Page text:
GNP and GDP: Flawed formulas on flawed data
Emilio José Chaves
Independent Researcher in Alternative Economics
Pasto, Colombia, S.A.
January, 14th of 2000

0.0 Summary

XX century econometrics changed the methods of socio-economics research, policy making and planning. They brought new variables, aggregates, parameters, computer techniques and styles of debate. One of those terms, Gross National Product (GNP), and its modern version Gross Domestic Product (GDP) are standard elements used -alone or combined with others- to measure and explain size, growth, consumption, trends and comparisons of economic performance and welfare among nations.

Recent articles have expressed serious doubts about the quality, real meaning and utility of GNP as a key concept. Considering that many papers, academies, researches, theories, media-reports and even political campaigns use those statistical series to support their visions, it is fundamental to understand the history, premises and logics behind them.

This paper is the first part of a series called "Fixing Accounts with XX Century Mainstream Economics" that seeks to propose an alternative road for economics from a world systemic perspective. Later papers include critiques to input-output economics and analysis, firms accounting practices, and government planning criteria, previous to the general proposal.

1.0 Antecedents and Task

In Cobb, Halsteasd, Rowe(1995) article it appears:

"...the GDP and its various proxies ... have become the very language of the nation´s economic reportage and debate...Yet these terms have increasingly become a barricade of abstraction that separates us from economic reality".

" ..In 1932, ..., the Senate asked the Commerce Department to prepare comprehensive estimates of the national income. Soon after, the department set...Simon Kuznets to the task...These (accounts) became the prototype for what we now call the GDP".

" The Nobel Prize-winner Robert Solow of MIT, has called Kuznets's work the <anatomy for Keynes physiology>".

"...The Employment Act of 1946 turned the GNP and the theory it embodied into official policy".

" ..Simon Kuznets had deep reservations about the national accounts he helped to create. In his very first report to Congress, in 1934, he tried to warn the nation of the limitations of the new system: ´The wellfare of a nation...can...scarcely be inferred from a measurement of national income as defined above´".

"Most (economists) are aware of at least some of the basic shortcomings of the GDP. But rather than face those shortcomings squarely,...they have sought to minimize the implications for their underlying models".

" 1991 the GNP was turned into the GDP -a quiet change that had very large implications. Under the old measure, the gross national product, the earnings of a multinational firm were attributed to the country where the firm was owned -and where the profits would eventually return. Under the gross domestic product, however, the profits are attributed to the country where the factory or mine is located, even though they won't stay there.....Conveniently, it has hidden a basic fact: the nations of the North are walking off with the South's resources, and calling it a gain for the South."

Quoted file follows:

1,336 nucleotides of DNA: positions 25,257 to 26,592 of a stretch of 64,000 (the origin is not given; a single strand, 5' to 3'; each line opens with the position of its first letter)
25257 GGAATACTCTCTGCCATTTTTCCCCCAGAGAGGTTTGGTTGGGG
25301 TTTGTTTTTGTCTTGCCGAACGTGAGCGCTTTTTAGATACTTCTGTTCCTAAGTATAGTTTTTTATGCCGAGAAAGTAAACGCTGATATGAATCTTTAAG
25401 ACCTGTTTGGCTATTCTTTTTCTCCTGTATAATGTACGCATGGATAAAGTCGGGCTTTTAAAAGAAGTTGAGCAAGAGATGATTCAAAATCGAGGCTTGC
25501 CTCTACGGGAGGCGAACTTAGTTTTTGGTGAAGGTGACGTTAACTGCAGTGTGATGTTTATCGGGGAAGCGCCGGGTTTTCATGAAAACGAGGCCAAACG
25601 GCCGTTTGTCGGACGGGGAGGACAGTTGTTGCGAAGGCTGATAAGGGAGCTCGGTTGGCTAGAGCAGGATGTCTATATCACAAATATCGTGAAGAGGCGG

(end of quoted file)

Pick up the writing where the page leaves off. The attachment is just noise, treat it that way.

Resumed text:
"The more basic defects of the GDP have not gone unnoticed among the nations of the world. In France a parliamentary report has called for new indicators of progress; the Treasury of Australia has done so as well. Both the UN and the European Parliament have taken up the issue, and there are ripples even at the World Bank".

Summarizing, Cobb et al. consider Kuznets´s original GNP, and its succesor GDP, as value-loaded measuring tools and propose an alternate one, the Genuine Progress Indicator, consciously built from socio-ecological values criteria.

This quotation is only one example of many articles on the field. Environmental economists have been pioneers in this line of criticism. Our task is to complement it with a logical analysis of the basic formulation employed to estimate it.

2.0 Kuznets Standard GNP Formula (GNPF)

Simon Kuznets, a russian born (1901), emigrated to US in 1922, studied at Columbia University, where he shared the friendship and influence of economist Wesley C. Mitchell. Kuznets received Nobel prize of 1971 and made a valuable job gathering US data for years 1869 and on. He was credited with developing the Gross National Product, worked from 1927 to 1963 at the National Bureau of Economic Research, member/chairman of the Social Science Research Council Committee on Economic Growth, from 1949-1968.